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Rules to elect a joint South Carolina governor-lt. governor ticket finalized

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File Statehouse exterior (copy)

The South Carolina Statehouse. File/AP

COLUMBIA — South Carolina finally has rules to go along with plans to elect the governor and lieutenant governor together starting this November.

The Senate ended more than five years of debate over the joint ticket with a 39-0 vote Wednesday. Gov. Henry McMaster will sign the bill, his office said.

Voters approved changing the state constitution in 2012 to stop electing the governor and lieutenant governor separately.

But legislators could not reach an agreement on details in choosing the state's top two political leaders until roughly three months before the June primaries. Proposals were delayed over failed efforts to tag on pay hikes for other state officials and judges.

The bill heading to McMaster's desk, however, does not change the lieutenant governor's annual pay of $46,545, which is half of what other statewide elected officers earn because it is considered a part-time position.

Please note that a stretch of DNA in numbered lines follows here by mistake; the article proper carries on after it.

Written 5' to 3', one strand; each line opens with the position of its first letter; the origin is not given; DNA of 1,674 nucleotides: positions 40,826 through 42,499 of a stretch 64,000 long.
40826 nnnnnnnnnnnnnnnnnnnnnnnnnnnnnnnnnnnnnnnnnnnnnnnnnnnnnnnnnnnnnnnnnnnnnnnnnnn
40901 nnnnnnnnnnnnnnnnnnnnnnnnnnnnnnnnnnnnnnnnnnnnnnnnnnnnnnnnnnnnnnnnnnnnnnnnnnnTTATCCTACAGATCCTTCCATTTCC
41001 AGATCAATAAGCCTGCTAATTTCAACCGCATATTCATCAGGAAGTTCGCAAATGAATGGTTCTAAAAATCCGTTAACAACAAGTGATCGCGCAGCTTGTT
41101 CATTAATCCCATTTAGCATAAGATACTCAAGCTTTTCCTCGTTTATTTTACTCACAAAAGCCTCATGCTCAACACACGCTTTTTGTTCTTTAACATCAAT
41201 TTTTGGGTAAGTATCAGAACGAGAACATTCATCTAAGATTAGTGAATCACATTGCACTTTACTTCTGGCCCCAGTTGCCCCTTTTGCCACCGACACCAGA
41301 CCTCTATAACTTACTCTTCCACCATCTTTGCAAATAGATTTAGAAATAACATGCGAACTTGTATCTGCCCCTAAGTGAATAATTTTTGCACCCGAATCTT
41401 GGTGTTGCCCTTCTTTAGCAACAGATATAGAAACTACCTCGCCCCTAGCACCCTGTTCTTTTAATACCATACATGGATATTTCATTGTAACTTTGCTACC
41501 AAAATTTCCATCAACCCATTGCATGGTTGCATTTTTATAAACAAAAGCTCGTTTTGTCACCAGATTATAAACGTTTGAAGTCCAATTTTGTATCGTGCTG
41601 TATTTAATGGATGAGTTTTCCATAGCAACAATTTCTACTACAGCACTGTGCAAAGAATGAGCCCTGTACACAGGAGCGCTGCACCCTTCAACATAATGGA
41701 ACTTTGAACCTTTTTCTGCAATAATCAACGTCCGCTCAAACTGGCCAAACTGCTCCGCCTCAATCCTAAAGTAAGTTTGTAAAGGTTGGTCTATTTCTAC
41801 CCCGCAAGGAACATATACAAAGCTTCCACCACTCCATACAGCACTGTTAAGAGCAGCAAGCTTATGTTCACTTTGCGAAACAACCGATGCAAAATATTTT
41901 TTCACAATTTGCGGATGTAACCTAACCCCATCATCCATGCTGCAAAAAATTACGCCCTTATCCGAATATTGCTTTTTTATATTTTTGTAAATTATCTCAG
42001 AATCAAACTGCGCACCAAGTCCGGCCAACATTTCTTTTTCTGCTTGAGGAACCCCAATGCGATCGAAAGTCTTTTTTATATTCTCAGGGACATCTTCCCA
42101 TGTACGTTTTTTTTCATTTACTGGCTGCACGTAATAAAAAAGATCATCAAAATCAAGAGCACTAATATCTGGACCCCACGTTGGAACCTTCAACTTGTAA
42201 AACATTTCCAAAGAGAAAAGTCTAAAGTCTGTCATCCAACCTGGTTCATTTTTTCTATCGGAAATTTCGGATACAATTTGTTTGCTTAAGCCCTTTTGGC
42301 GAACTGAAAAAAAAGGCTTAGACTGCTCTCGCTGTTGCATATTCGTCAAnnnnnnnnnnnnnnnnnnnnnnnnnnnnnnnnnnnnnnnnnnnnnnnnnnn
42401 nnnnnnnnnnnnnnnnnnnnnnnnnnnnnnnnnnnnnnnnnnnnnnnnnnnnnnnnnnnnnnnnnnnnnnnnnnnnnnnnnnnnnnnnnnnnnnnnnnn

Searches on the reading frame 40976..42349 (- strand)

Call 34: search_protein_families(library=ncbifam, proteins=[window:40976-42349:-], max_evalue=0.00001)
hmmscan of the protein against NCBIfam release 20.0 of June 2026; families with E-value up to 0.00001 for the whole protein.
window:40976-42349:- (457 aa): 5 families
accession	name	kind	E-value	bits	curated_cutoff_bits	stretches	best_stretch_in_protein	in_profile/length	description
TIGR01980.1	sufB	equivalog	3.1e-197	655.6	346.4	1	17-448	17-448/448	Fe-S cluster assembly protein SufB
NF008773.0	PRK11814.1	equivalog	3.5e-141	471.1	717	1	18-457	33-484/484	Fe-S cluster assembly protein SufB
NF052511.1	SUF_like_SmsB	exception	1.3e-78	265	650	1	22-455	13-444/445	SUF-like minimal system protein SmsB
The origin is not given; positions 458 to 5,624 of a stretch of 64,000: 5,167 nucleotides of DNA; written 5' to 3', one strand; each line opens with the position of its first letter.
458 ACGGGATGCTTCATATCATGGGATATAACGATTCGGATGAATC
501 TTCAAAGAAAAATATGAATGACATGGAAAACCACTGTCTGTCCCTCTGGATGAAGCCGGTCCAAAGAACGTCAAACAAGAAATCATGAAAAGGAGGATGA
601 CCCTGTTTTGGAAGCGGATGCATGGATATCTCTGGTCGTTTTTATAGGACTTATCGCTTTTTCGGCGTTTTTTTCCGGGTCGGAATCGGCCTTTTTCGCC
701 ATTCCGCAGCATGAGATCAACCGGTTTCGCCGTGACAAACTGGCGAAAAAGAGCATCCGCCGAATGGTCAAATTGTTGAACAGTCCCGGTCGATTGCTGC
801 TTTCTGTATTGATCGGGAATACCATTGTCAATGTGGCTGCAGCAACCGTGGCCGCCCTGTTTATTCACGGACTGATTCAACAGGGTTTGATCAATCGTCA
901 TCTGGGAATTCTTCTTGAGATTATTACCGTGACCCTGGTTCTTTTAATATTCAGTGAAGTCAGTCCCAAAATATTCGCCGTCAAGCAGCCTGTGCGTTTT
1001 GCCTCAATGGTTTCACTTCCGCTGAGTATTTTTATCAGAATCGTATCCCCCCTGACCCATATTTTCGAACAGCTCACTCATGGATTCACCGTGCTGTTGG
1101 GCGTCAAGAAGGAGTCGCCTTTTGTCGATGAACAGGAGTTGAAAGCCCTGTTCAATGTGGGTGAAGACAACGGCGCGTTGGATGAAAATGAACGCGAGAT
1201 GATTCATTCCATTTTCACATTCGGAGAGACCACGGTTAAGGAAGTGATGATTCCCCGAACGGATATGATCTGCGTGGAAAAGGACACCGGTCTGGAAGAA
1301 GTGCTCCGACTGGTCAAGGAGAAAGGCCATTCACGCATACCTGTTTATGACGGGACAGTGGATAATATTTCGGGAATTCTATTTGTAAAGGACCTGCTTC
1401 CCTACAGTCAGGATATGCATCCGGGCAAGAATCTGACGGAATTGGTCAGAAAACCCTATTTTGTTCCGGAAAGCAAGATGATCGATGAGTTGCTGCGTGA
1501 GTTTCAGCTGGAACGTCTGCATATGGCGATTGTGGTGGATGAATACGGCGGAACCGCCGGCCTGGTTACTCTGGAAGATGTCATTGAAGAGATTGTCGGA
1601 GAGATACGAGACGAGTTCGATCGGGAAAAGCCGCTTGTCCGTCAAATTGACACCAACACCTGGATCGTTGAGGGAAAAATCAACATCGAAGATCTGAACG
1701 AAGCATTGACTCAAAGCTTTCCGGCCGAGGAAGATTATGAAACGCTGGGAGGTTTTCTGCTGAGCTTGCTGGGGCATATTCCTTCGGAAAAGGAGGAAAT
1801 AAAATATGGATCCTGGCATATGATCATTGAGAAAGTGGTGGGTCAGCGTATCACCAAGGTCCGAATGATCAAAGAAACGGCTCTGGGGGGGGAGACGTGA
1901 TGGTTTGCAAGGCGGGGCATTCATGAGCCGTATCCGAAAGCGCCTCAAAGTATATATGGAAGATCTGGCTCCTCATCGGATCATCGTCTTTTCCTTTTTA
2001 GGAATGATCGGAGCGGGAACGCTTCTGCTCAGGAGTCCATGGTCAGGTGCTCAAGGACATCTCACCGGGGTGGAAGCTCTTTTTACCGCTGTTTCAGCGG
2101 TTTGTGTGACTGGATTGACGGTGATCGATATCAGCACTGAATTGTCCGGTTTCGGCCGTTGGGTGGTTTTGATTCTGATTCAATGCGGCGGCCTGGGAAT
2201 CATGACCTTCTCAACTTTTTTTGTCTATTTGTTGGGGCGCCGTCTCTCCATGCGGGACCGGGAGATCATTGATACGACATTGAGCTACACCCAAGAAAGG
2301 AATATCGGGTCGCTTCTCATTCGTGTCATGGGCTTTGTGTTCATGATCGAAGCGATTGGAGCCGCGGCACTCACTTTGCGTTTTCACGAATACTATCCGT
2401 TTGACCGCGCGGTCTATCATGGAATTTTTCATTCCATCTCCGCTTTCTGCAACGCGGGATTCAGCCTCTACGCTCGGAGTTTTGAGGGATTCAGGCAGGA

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South Carolina's No. 2 seat will become a full-time job next year. The governor makes $106,078 a year.

Last month, the Senate proposed delaying candidate filing and the primary by a month to resolve the impasse. But the S.C. House quickly moved a simplified bill to the Senate to get the joint ticket formalized.

Under the bill, gubernatorial nominees must choose a running mate by Aug. 1 in time for their names to appear on absentee ballots.

In fundraising, the joint ticket is treated as a single candidate and subject to the state maximum contributions of $3,500 per election from a donor.

Even if legislators had failed to pass a set of rules, the S.C. Election Commission was expected to have the authority to carry out voting for a joint ticket.

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